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ATLANTA - Ron Hunter, who won 254 games in 17 seasons at IUPUI while earning national notoriety for his humanitarian efforts, has been named the head men's basketball coach at Georgia State University, President Mark P. Becker and Director of Athletics Cheryl L. Levick announced Monday.

While leading IUPUI to 25 or more wins in two of the last four seasons, Hunter has partnered with Samaritan's Feet, an organization that collects shoes for underprivileged children around the world. On Jan. 24, 2008, he coached IUPUI against Oakland in his bare feet to help raise awareness for the cause. By tipoff, Hunter's efforts had raised more than 100,000 pairs of shoes, and to date, that number has climbed well above 250,000.

"Ron Hunter is a proven coach and recruiter who knows what it takes to build a winning program," said Levick. "He brings a tremendous amount of energy and passion, and his teams play an aggressive, up-tempo style that is both entertaining and effective. And his efforts off the court and in the community are truly remarkable. We are delighted to welcome Ron Hunter to the Georgia State family as our men's basketball coach."

Hunter has earned numerous national honors including an NABC Guardians of the Game Pillar Award for Service, the 2009 Giant Steps Award from the National Consortium for Academics and Sport (NCAS), and a Minority Achievement Award from the Center for Leadership Development (CLD).

He was one of seven head coaches who served on the Division I Basketball Academic Enhancement Group, as appointed by late NCAA President Myles Brand, and he is a member of the National Basketball Coaches Association (NABC) Board of Directors.

In his 17 seasons at IUPUI, Hunter guided the program through its transition from the NAIA and Division II level into NCAA Division I and the Summit League. He is the school's winningest coach, both in number of victories and winning percentage, and he led IUPUI to its only appearance in the NCAA Tournament in 2003 in just the school's third season as a full-fledged Division I program.

His program recently produced George Hill, the 2008 Summit League Player of the Year who was drafted in the first round of the 2008 NBA Draft (26th selection) by the San Antonio Spurs.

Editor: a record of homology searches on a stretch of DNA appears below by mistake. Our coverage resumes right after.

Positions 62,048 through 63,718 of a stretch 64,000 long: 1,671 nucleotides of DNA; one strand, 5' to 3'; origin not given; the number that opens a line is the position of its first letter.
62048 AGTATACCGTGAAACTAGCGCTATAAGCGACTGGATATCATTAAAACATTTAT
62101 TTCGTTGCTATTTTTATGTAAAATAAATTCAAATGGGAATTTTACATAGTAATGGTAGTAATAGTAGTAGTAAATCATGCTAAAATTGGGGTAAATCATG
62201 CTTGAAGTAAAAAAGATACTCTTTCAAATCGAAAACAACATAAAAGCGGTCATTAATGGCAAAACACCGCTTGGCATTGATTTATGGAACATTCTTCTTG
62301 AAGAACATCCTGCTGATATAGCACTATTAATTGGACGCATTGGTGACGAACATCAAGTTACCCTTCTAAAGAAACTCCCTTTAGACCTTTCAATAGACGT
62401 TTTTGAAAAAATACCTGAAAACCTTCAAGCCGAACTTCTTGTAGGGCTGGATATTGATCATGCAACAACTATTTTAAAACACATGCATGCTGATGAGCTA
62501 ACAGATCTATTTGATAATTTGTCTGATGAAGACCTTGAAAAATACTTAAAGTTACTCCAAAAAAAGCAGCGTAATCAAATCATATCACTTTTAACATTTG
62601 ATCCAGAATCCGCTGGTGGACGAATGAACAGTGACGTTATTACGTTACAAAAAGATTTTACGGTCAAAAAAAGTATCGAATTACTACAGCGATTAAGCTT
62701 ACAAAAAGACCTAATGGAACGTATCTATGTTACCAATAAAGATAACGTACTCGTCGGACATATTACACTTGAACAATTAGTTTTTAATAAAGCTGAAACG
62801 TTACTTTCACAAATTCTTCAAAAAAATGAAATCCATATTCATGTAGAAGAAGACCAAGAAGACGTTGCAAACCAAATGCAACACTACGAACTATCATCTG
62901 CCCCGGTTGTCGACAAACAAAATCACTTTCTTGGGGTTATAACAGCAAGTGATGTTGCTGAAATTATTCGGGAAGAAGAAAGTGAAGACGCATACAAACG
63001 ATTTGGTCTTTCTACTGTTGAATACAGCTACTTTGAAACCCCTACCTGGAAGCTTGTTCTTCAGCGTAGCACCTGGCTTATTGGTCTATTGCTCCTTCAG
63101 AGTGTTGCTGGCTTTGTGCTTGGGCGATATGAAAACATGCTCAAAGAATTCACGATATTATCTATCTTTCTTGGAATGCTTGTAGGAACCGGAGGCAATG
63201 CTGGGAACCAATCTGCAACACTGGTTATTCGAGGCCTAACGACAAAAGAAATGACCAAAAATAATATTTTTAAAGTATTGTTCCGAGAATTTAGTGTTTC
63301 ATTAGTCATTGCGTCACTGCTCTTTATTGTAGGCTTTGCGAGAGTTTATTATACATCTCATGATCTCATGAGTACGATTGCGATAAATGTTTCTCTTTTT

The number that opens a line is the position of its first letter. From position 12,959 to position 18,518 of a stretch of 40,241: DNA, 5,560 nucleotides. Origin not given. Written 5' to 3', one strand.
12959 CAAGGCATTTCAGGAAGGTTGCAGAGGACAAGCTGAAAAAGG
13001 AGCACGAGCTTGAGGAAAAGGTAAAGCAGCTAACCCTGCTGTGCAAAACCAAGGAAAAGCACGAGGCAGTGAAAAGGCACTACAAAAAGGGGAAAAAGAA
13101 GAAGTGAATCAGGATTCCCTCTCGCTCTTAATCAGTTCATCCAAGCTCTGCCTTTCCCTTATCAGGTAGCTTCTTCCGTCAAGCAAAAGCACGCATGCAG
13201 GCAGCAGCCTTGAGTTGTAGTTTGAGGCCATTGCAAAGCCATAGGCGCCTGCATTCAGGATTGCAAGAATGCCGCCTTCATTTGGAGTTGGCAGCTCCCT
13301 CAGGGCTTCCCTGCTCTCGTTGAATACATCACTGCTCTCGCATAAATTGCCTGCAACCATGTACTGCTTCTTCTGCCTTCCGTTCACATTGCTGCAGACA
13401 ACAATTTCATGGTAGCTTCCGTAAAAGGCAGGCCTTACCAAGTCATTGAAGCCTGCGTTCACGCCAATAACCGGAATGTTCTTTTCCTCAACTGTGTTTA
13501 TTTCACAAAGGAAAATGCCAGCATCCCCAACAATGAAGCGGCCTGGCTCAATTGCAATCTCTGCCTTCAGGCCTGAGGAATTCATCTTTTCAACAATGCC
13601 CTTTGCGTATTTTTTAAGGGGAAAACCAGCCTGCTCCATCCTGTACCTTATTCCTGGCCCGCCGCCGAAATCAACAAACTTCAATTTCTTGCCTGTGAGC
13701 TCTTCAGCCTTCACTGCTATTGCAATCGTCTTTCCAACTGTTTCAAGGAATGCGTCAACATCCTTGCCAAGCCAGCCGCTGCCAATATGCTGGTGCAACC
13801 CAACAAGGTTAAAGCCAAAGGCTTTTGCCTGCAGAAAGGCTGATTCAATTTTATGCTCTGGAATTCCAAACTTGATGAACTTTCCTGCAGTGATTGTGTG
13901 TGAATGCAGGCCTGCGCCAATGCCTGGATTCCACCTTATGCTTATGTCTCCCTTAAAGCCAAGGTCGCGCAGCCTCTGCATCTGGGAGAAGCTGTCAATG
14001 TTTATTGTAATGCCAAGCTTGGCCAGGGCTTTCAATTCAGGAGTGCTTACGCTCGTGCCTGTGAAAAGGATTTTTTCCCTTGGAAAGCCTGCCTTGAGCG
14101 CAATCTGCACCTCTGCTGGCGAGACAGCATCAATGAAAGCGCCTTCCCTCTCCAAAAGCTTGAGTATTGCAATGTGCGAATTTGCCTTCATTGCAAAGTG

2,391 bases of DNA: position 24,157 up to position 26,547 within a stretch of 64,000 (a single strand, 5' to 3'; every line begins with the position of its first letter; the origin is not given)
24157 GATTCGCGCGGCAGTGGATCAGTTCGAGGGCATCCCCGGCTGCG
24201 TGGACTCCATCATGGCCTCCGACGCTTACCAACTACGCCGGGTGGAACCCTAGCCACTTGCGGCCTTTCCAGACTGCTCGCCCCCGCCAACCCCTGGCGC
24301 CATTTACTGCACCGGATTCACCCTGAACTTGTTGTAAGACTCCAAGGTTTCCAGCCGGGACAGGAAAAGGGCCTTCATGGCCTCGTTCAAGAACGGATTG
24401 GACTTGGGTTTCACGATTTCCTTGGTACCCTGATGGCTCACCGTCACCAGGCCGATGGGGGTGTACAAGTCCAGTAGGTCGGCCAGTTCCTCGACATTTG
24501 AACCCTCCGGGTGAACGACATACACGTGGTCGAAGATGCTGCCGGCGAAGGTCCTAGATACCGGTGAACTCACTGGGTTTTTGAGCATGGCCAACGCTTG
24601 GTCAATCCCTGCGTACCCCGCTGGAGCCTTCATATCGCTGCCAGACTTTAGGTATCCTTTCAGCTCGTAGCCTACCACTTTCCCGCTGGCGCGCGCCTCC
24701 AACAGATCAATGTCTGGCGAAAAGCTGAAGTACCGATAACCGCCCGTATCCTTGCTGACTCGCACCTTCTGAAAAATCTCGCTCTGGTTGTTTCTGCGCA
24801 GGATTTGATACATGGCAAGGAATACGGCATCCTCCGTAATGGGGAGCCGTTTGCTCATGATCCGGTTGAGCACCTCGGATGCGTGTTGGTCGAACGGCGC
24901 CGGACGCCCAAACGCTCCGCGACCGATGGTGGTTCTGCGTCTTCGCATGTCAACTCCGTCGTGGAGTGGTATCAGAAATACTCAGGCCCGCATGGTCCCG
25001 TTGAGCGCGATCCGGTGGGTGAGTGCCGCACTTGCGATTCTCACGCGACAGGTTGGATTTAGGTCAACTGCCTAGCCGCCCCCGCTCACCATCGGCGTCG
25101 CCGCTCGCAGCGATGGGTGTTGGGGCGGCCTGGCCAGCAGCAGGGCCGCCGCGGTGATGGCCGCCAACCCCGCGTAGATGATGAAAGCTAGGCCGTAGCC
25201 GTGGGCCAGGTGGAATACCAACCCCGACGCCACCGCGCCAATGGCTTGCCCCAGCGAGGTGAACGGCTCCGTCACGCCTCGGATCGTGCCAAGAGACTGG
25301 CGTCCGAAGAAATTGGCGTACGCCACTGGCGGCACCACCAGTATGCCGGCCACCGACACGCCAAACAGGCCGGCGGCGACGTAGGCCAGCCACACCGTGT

Hill was the standout for Hunter's 2007-08 IUPUI squad that won a school-record 26 games. The Jaguars led the nation in three-point field goal percentage that year while also ranking in the top five in both field goal percentage and free throw percentage.

In 2009-10, Hunter's Jaguars won 25 games, including the first post-season victory in school history. IUPUI, the Summit League runnerup, earned a berth in the College Basketball Invitational, where the Jaguars defeated Hofstra in the first round before falling to Princeton in double overtime. IUPUI ranked second in the nation in field goal percentage in 2009-10.

Hunter's 2010-11 team earned third place in the conference with a 12-6 mark in conference play, along with an overall record of 19-14, including victories over Big East member USF (69-68) and Summit League champion Oakland (100-88). The Jaguars suffered a 75-64 loss at NCAA No. 1 seed Ohio State and a 56-54 loss to No. 2 seed San Diego State.

Named Summit League Coach of the Year in 2003 and 2006, Hunter led IUPUI to the conference championship game five times from 2002-10, including the 2003 title game victory over top-seeded Valparaiso. Since 2003, the Jaguars have never finished lower than fourth in the league standings, including runner-up finishes in 2003, 2004, 2006, 2008 and 2010.

Sixteen of Hunter's Jaguars received first or second-team all-conference accolades, including two Player of the Year honorees in Hill (2008) and Odell Bradley (2004) as well as Defensive Player of the Year Matt Crenshaw (2004). Another 10 IUPUI players were recognized on the league's All-Newcomer team, including Newcomer of the Year winners Austin Montgomery (2007) and Robert Glenn (2009).